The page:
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A progressive pope?

March 14, 2013

Pope Francis
I received an email early yesterday morning from a friend who said she’d be thinking about me these days because of the papal election. She wondered if she’d see a progressive pope in her lifetime.

In a way, I guess, Pope Francis is not going to be a “progressive” pope. He is not going to ordain women, agree with the re-definition of marriage, nor will he say that abortion is OK under certain circumstances. He’s Catholic and that means he’s a liberal when it comes to social issues and a conservative when it comes to moral issues. Besides, these terms, “liberal” and “conservative” don’t really apply to Catholicism. They are political terms.

But, is he progressive? Let’s back up a bit: Pope Benedict XVI decided that he needed to serve the Church in a new capacity and that it was OK for the pope to retire. That’s progressive.
Then the Cardinals elect a man who is known for his humility, the fact that he lives in a small apartment and not in a huge bishop’s residence, does not have a driver nor his own car, cooks his own meals and is known for living the Church’s preferential option for the poor, for social justice and charity. He is an Argentinian, not a member of the Curia and a Jesuit. That’s progressive.

And we have this man, Jorge Bergoglio, who chose the name Francesco – after St. Francis, Assisi , a man who was called to “rebuild my Church” and who rejected his family’s riches and status. He lived among the poor, ministered to lepers and was never ordained to the priesthood. St. Francis was a deacon. Just his choice of name alone is progressive.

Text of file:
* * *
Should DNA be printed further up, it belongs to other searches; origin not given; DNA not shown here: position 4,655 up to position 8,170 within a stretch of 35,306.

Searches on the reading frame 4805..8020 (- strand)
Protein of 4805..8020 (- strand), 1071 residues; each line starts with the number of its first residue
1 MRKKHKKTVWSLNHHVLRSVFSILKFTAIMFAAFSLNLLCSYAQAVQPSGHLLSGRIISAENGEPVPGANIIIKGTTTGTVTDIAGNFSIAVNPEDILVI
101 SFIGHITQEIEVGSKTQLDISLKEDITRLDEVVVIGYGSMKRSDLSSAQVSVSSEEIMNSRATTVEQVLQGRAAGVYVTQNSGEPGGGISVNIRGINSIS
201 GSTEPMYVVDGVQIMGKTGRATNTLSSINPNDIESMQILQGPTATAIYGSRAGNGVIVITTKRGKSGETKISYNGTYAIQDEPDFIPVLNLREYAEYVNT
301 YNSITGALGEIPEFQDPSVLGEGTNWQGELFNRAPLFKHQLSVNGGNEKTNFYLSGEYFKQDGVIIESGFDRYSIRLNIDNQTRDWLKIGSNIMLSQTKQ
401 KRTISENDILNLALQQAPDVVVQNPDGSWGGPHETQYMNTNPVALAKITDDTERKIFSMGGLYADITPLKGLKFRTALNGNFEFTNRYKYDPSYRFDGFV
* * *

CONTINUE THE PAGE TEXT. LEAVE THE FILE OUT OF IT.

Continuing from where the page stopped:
They say that he greeted each Cardinal after his election, from his seat at the Sistine chapel and not from the throne. If that’s true, that’s progressive.

But what does he do first? He does not have wise words of teaching or inspiration. He refers to his predecessor as the “Bishop Emeritus” and asks us to pray for him. He refers to himself as “Bishop” and not as pope. He says that “now begins a journey of Church, with Bishop and people.” He, then leads the people in praying the Lord’s Prayer, a Hail Mary and a Glory Be, before asking them to pray a blessing over him. That’s progressive!

And finally, his blessing to the people includes an indulgence, extended to everyone watching, including those watching on TV and on social media. He then uses the long form of the blessing, which forgives all our sins. I didn’t even know that this form of blessing existed. We begin with our sins forgiven, clean slate. That’s progressive.

After the Conclave, when they left the Sistine Chapel to go back to the residence, he refused to travel in the pope’s car, the Mercedes. He said “I came with the Cardinals on the bus, and I will go back with them on the bus.” And he went on the bus. Progressive?

And reports say that he told Argentinians who may be considering going to Rome for the installation Mass, not to go but to give the money to the poor instead.

Day one of Pope Francis: He goes to pray to Mary at the Basilica of St. Mary Major. He does not travel with a full papal motorcade, instead he goes in a regular car and takes only a few guards from Vatican City. At the press briefing they said that, “security is at the service of the Pope, not the other way around.” Good for him!

Has the papacy changed in the last 100 years? It has. And in the life of the Church that is a short time. Change has been coming much quicker since the Second Vatican Council and slowly, but surely, change has been coming with each pope, Paul VI, John Paul I, John Paul II and Benedict XVI. They each were more and more shepherds and less and less monarchs.

Is Pope Francis progressive? I don’t know, but what I have seen so far is the kind of shepherd that will continue taking the Church in the direction that she needs to go.

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From → English, Opinion

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  1. Six months with Pope Francis | CatInfor.com

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